Sunday, August 09, 2009

When the morning stars sang together

And God answered Job out of the whirlwind:
Where were you when I laid the earth's foundations?
Tell me, since you are so well-informed!
Who decided the dimensions of it, do you know?
Or who stretched the measuring line across it?
What supports the pillars at their bases?
Who laid its cornerstone
when all the stars of the morning were singing with joy?
We wait, for the technicians at CERN to repair the Large Hadron Collider. When it is up and running we will inch closer to the morning of the world, or to what in out supreme confidence we imagine to be The Beginning. We are promised the Higgs boson, the "God particle" that holds the ultimate explanation for the origin of matter. The machine we have built to do this is the most complex and expensive contrivance ever constructed on Earth. The achievement, when it happens, will be Promethean -- the human mind wresting from darkness the final secret of how it all came to be.

Or so we are told.

The achievement will be undeniable. But, please, let's have no more talk of God particles, or ultimate explanations, or final theories. Every advance in science has led to deeper mysteries. Did the telescope and microscope lessen or deepen the mystery of the world? Knowledge is an island in a sea of infinite mystery (if not truly infinite, at least effectively so). As we build up the island of reliable knowledge, we do not significantly diminish the sea; rather, we extend the shoreline where we encounter what we do not know.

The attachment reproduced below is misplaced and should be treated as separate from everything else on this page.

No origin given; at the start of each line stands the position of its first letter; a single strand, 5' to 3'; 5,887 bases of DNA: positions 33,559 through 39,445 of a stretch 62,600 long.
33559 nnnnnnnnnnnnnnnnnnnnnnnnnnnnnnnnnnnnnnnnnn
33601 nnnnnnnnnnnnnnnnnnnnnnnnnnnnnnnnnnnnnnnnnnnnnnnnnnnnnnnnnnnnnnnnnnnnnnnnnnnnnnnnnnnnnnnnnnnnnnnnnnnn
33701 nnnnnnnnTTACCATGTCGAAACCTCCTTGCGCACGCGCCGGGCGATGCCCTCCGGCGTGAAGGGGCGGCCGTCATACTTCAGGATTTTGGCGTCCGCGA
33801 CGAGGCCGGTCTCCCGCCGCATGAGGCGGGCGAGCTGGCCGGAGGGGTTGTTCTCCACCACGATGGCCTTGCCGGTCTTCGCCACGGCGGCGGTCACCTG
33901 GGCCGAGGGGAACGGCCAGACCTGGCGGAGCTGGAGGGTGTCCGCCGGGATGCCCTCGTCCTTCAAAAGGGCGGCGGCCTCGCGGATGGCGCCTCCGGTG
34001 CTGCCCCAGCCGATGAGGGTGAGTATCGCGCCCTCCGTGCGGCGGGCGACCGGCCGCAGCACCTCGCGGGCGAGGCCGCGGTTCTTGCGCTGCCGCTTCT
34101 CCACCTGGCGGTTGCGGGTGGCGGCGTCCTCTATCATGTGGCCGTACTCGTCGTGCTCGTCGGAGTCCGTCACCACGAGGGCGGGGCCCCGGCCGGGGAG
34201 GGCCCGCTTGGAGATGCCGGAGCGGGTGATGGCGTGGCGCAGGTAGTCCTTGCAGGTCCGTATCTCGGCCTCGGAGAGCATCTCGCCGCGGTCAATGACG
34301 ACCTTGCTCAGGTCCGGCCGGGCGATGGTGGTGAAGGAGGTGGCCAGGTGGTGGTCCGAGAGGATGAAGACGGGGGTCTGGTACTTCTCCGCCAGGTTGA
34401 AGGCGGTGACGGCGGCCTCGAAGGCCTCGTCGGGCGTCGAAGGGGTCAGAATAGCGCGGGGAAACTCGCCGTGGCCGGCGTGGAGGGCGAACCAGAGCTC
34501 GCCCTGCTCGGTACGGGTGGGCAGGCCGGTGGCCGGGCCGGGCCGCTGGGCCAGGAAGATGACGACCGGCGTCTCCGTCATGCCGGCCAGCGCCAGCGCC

As the Large Hadron Collider cranks up, let's keep in mind William Blake's illustration of the passage from Job I quoted above -- God rebuking Job's hubris. Under God's right arm, Apollo/Helios (science, if you will) pushes back the clouds of ignorance. Under his left arm, Diana/Selene delicately controls the passions. Job, his wife , and friends crouch below in their cavelike darkness (note that Job's God is a mirror image of himself). And above -- above God even -- the Morning Stars sing for joy.

God's arms are spread as if to say, "This far and no farther. Push back the clouds of ignorance, learn to live in peace and joy, but do not presume to exhaust the Mystery that sings in the morning stars, in every cell of your bodies, in every grain of sand. Tell me, since you are so well-informed, where were you when I laid the foundations of the world?"

Where, indeed?

(I wrote on Blake's illustrations for the Book of Job in a different context some time ago. You can find it here.)